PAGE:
Democrats blocked planned Senate committee votes on President Donald Trump’s picks to be Health and Treasury secretaries on Tuesday, boycotting the session and demanding more information on the two nominees’ past financial behavior.
The extraordinary and abrupt postponement came as congressional Democrats, in a confrontational mood over Trump administration actions, also used lengthy speeches at a Senate Judiciary Committee meeting considering Sen. Jeff Sessions, R-Ala., to be attorney general.
At another committee, lawmakers voted to send Trump’s pick to head the Education Department, Betsy DeVos, to the full Senate for a vote.
In a hastily called briefing for reporters, Democrats on the Senate Finance Committee said they would not attend the panel’s planned votes until they could ask more questions about Rep. Tom Price, R-Ga., the health nominee and Steve Mnuchin, Trump’s Treasury selection, who they said had misled Congress about their backgrounds.
The Democrats’ action prevented the Finance panel from acting because under committee rules, 13 of its members—including at least one Democrat—must be present for votes.
Sen. Debbie Stabenow, D-Mich., said Price and Mnuchin would hold positions “that directly affect peoples’ lives every day. The truth matters.”
Finance Committee Chairman Orrin Hatch, R-Utah, accused Democrats of “a lack of desire to fulfill their constitutional responsibilities.”
“They ought to stop posturing and acting like idiots,” he said.
In 2013 when Democrats controlled the Senate, Republicans boycotted a committee vote on Gina McCarthy to head the Environmental Protection Agency, temporarily stalling it.
Democrats forcing the delay of Finance committee votes cited one report in The Wall Street Journal that Price received a special, discounted offer to buy stock in a biomedical company, which contradicted his testimony to Congress.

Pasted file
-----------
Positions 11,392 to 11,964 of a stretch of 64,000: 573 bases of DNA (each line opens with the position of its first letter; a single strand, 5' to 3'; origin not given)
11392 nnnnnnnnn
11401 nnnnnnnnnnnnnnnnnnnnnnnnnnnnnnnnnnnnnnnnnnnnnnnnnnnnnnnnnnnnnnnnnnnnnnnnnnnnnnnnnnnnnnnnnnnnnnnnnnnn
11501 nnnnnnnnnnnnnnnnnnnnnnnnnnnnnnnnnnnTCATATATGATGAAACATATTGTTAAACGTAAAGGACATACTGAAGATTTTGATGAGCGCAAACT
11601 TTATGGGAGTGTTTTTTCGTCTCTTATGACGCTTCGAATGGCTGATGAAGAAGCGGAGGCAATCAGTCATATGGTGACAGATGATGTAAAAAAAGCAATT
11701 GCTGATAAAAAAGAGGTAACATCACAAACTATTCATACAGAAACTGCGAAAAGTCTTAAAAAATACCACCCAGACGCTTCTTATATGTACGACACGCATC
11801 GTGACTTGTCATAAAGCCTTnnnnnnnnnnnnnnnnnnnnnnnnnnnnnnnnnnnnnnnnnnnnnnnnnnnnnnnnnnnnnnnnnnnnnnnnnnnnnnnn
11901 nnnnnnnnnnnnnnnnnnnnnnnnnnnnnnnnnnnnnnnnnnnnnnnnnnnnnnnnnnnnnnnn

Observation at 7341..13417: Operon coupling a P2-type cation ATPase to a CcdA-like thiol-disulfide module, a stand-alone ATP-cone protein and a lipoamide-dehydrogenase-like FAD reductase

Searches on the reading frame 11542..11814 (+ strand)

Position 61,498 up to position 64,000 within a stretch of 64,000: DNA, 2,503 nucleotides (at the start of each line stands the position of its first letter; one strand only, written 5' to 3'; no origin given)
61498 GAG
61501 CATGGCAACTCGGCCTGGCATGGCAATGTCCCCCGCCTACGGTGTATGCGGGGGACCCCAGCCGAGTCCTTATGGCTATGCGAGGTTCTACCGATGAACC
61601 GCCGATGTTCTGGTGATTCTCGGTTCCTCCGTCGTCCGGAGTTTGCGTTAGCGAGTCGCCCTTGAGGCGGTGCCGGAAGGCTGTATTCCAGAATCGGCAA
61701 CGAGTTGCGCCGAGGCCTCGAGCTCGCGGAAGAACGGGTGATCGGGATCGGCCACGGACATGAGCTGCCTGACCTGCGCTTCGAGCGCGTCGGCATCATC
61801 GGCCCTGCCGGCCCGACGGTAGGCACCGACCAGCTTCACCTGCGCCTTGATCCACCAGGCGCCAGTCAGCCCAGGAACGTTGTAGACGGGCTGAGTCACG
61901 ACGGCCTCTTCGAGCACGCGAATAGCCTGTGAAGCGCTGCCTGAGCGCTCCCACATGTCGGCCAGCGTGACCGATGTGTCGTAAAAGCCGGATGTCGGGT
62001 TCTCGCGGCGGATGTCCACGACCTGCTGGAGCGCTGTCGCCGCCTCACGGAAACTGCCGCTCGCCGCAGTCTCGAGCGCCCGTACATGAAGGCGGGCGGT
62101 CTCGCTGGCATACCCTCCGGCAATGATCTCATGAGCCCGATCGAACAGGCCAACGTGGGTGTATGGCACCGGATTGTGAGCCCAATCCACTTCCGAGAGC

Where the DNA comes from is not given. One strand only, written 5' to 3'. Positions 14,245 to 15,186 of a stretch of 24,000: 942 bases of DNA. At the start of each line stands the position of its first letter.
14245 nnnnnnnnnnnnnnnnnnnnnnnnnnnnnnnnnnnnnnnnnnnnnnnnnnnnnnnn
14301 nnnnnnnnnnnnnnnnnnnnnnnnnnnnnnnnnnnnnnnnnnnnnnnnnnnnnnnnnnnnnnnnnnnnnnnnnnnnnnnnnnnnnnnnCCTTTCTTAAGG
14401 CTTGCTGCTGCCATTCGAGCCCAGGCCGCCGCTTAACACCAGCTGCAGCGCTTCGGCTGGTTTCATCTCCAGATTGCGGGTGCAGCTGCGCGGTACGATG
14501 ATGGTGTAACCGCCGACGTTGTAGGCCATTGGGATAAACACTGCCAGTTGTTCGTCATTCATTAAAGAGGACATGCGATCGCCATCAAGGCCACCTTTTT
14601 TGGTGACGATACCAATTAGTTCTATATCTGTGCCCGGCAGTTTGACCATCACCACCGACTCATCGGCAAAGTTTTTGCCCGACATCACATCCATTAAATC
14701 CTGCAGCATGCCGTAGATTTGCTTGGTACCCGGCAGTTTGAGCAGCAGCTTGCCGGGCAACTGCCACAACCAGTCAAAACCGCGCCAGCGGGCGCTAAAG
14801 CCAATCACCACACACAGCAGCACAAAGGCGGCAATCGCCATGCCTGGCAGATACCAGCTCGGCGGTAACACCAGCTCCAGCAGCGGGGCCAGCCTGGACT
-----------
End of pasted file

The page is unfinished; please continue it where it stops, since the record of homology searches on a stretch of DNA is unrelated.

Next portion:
They said another report in The Columbus Dispatch showed documents revealing that Mnuchin had not been truthful with the Senate in the confirmation process in comments about how his bank OneWest had handled home foreclosures.
Republicans have supported both men, and both have strongly defended their actions.
Democrats have opposed Price, a seven-term congressional veteran, for his staunch backing of his party’s drive to scuttle Obama’s health care law and to reshape Medicare and Medicaid, which help older and low-income people afford medical care.
Democrats have criticized Mnuchin for not initially revealing nearly $100 million in assets, and were expected to vote against both nominees. They’ve also accused him of failing to protect homeowners from foreclosures and criticized him for not initially disclosing all his assets.
Separately, the Senate Health, Education, Labor and Pensions Committee voted 12-11 to approve DeVos, a GOP donor and conservative activist, as education secretary.